Steven Pattison
Jan 25, 2012 rated it really liked it
A graphic novel whodunit on the true unsolved murder story of a silent film era director William Desmond Taylor who was found dead in his Hollywood home in 1922.

Mostly because it's so forgotten about I find the days of early Hollywood so interesting, but aside from all the glitz and glamor summoned in this book this was a well drawn & written mystery about an influential and mostly forgotten person of old Hollywood.
As much as I love comic book form true crime, Geary does run into problems with more long form versions of recounting events when so little is known about the crime. On the other hand, how much is still not known about a crime that occurred in one of the most famous neighborhoods in the United States with all well known people involved speaks to the high profile crime themes that pervade the 20th century (OJ Simpson, anyone?).
Aug 14, 2010 rated it really liked it  ·  review of another edition
I almost left 3 stars as if it didn't deserve 4
and then I thought about

** CLICHE ALERT ** "how hard it was to put it down"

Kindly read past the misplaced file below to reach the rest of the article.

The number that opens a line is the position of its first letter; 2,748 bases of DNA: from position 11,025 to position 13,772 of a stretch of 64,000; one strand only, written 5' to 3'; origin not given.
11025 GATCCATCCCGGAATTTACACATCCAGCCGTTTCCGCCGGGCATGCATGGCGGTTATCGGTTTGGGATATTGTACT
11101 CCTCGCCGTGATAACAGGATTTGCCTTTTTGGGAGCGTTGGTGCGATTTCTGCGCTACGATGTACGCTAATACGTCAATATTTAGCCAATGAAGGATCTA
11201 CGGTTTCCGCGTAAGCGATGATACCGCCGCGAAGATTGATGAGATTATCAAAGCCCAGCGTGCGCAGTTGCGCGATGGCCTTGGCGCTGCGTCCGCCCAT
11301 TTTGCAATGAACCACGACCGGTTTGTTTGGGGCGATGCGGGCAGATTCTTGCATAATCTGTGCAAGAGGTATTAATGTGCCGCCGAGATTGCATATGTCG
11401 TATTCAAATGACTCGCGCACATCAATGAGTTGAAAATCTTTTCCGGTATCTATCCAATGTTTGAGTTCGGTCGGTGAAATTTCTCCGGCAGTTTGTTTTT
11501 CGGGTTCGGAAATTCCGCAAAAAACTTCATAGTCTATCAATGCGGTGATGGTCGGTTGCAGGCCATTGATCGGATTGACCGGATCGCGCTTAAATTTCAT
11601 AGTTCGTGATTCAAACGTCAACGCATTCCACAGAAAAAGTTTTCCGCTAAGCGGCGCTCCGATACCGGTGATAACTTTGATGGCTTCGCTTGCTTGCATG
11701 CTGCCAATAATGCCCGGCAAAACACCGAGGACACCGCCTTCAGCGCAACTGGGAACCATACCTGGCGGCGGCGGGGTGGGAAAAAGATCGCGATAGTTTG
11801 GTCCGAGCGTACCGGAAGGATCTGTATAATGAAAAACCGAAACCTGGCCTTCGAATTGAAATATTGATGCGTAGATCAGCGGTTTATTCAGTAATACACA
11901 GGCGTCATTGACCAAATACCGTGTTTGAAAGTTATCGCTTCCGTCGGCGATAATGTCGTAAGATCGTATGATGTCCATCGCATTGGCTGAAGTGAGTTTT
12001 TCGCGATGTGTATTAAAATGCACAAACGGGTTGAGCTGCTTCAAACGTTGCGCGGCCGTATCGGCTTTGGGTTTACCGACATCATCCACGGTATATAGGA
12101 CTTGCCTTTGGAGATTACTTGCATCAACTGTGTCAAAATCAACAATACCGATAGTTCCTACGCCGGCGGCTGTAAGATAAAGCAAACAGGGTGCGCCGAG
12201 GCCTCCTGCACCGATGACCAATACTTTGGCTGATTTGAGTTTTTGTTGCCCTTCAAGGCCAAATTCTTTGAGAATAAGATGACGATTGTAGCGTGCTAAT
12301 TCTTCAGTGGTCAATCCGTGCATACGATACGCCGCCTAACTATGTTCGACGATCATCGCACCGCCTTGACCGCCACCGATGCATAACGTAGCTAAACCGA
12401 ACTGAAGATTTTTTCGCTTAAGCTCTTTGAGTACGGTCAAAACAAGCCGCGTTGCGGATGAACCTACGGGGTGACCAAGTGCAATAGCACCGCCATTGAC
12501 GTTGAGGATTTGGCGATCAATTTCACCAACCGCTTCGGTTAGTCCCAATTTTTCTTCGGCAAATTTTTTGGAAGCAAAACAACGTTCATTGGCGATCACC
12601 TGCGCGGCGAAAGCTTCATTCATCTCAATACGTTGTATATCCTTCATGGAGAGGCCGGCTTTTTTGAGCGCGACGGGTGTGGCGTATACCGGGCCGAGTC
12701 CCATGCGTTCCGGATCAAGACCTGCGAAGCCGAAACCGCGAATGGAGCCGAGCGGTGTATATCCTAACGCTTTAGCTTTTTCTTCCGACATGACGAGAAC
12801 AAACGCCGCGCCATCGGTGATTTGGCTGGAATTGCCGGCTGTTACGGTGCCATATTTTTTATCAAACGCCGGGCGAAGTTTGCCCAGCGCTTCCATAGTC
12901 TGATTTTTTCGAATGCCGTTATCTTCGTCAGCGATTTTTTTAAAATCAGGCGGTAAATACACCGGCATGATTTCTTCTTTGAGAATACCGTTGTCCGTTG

and I realized that I really enjoy Geary's Comics/Histories of murder mysteries,
and it is not always the stories which are so compelling
but often the whole crux of the matter is in
the story is told,
and in that,
Geary is excellent.
I enjoy his well-paced,
and intriguing story-telling.
Mar 18, 2019 rated it really liked it
Great way (graphic novel style) to learn about a piece of history, and Rick Geary has a unique way of "narrating" (drawing) a headline historical event. His graphic series of XXth Century Murders is a fun way (well, okay, "fun" might not be the best word to describe murder, but you know) of putting together bits and pieces of stories from the past. The story was engaging and his signature artistic style went well with this time and place in cultural history. I will look for more of his work.
Nov 27, 2010 rated it it was amazing
I can't get enough of Rick Geary. The intrigue, the writing style, the woodcut-style art. This particular story was set in my hometown, mentioning locations and addresses that I grew up driving past, and had a cast of famous Hollywood players of the 1920's. Shoddy police work, secrets, intrigue and a still-unsolved mystery. This book is right up my alley!
Perhaps this was because the book was about murder that I knew nothing about, but I found this to be one of my personal favorites. Geary unravels the mystery of this strange compelling man whose false identities and shadowy past may have contributed to his strange murder. And the lush setting of old Hollywood, complete with glamor, vice, and money came together to make a great read.